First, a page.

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Simulation helps frontline staff to save COVID-19 patients’ lives

Elephants sleep standing on their feet for good reason. When they lie down, their massive body weight crushes their lungs preventing full expansion of the chest and unless they stand up again quickly they die of hypoxia. Similarly and for some strange reason, obese patients with COVID-19 struggle to breathe when they’re lying on their back, thought to be because, as with Elephants, the weight of their abdomen crushes the diaphragm, leading to rapid deterioration in oxygenation. Breaking this vicious circle is easy – although appearing at first sight to be counter-intuitive. Simply, turn the patient face down in bed, onto the ‘prone’ position. This can improve oxygenation immediately and patients can show significant improvement. This sounds easy – but what complicates the process is the size of the patient, the severity of their condition and the risk of extubation or accidental removal of lines. Managing all the risks involved requires a team approach, excellent coordination, and clear leadership and communication. A classic indication that practice through simulation would be required to get this right.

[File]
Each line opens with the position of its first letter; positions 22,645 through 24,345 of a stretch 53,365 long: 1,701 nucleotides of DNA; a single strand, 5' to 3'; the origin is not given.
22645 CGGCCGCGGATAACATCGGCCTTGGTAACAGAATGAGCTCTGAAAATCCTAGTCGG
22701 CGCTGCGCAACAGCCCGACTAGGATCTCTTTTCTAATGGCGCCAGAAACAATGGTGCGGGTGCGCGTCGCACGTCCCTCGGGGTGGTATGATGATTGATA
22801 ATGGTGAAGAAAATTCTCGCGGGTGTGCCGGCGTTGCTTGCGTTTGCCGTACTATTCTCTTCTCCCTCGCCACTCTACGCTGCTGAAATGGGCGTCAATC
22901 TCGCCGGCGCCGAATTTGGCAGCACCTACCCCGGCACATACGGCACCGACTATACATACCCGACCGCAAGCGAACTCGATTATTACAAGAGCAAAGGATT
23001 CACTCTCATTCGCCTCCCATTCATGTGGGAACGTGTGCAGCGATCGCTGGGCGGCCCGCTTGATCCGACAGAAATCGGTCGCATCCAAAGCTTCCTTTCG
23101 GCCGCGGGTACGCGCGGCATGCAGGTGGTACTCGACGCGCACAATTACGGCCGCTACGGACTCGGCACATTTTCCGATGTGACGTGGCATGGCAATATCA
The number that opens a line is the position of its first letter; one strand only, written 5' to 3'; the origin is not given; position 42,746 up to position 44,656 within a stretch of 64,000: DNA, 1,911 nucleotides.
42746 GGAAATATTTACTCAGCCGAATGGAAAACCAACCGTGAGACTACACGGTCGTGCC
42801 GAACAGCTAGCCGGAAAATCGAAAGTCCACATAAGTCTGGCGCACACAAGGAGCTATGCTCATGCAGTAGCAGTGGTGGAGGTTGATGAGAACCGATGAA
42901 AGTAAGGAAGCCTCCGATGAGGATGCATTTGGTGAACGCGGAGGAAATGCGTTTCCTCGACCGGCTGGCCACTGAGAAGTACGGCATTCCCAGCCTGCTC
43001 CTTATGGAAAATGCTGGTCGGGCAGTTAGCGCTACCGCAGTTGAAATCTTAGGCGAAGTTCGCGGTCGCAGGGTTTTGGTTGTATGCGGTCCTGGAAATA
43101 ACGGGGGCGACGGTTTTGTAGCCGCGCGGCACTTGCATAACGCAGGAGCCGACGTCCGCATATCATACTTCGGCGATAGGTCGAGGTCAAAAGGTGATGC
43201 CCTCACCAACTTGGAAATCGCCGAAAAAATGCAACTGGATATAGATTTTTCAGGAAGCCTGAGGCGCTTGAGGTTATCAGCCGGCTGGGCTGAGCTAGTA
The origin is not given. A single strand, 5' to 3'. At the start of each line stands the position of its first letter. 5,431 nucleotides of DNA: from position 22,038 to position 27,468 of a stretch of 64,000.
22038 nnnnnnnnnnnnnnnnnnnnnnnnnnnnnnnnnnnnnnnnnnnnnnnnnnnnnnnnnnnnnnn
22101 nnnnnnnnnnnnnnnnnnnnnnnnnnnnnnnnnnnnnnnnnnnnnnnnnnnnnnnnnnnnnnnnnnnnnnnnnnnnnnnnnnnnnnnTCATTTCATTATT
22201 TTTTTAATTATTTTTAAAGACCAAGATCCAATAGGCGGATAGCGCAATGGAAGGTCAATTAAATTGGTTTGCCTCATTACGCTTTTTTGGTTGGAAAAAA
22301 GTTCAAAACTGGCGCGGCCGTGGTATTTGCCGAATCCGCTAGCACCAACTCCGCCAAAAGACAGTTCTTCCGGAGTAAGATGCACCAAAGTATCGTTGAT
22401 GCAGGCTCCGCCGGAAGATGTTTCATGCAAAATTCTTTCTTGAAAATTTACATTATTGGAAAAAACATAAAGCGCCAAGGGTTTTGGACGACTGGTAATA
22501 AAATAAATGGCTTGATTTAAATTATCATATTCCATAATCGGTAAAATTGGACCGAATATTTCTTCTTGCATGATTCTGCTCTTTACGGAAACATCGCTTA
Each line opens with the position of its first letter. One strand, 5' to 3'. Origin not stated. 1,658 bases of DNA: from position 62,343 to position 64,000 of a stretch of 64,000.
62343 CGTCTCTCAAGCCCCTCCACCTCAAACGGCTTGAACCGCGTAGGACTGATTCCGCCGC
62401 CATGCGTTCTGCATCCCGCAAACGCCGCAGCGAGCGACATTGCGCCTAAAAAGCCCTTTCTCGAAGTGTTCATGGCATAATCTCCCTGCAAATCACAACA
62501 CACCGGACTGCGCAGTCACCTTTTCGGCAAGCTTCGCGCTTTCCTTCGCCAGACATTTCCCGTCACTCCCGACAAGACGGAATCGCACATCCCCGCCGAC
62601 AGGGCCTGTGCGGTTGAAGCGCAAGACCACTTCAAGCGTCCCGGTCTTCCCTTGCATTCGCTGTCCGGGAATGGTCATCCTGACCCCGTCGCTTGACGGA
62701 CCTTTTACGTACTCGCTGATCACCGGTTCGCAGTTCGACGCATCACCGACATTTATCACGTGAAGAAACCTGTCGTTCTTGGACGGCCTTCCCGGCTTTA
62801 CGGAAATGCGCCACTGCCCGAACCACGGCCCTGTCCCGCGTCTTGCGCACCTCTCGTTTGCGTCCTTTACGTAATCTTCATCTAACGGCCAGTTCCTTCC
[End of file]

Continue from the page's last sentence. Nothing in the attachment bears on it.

​CIME in collaboration with the Department of Physiotherapy designed a workshop for interprofessional staff from ICU to be trained on the process of ‘proning’ coronavirus patients and safely adjusting head positions while intubated.




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Our Education Analyst receives the ISYD Youth Leadership Award 2020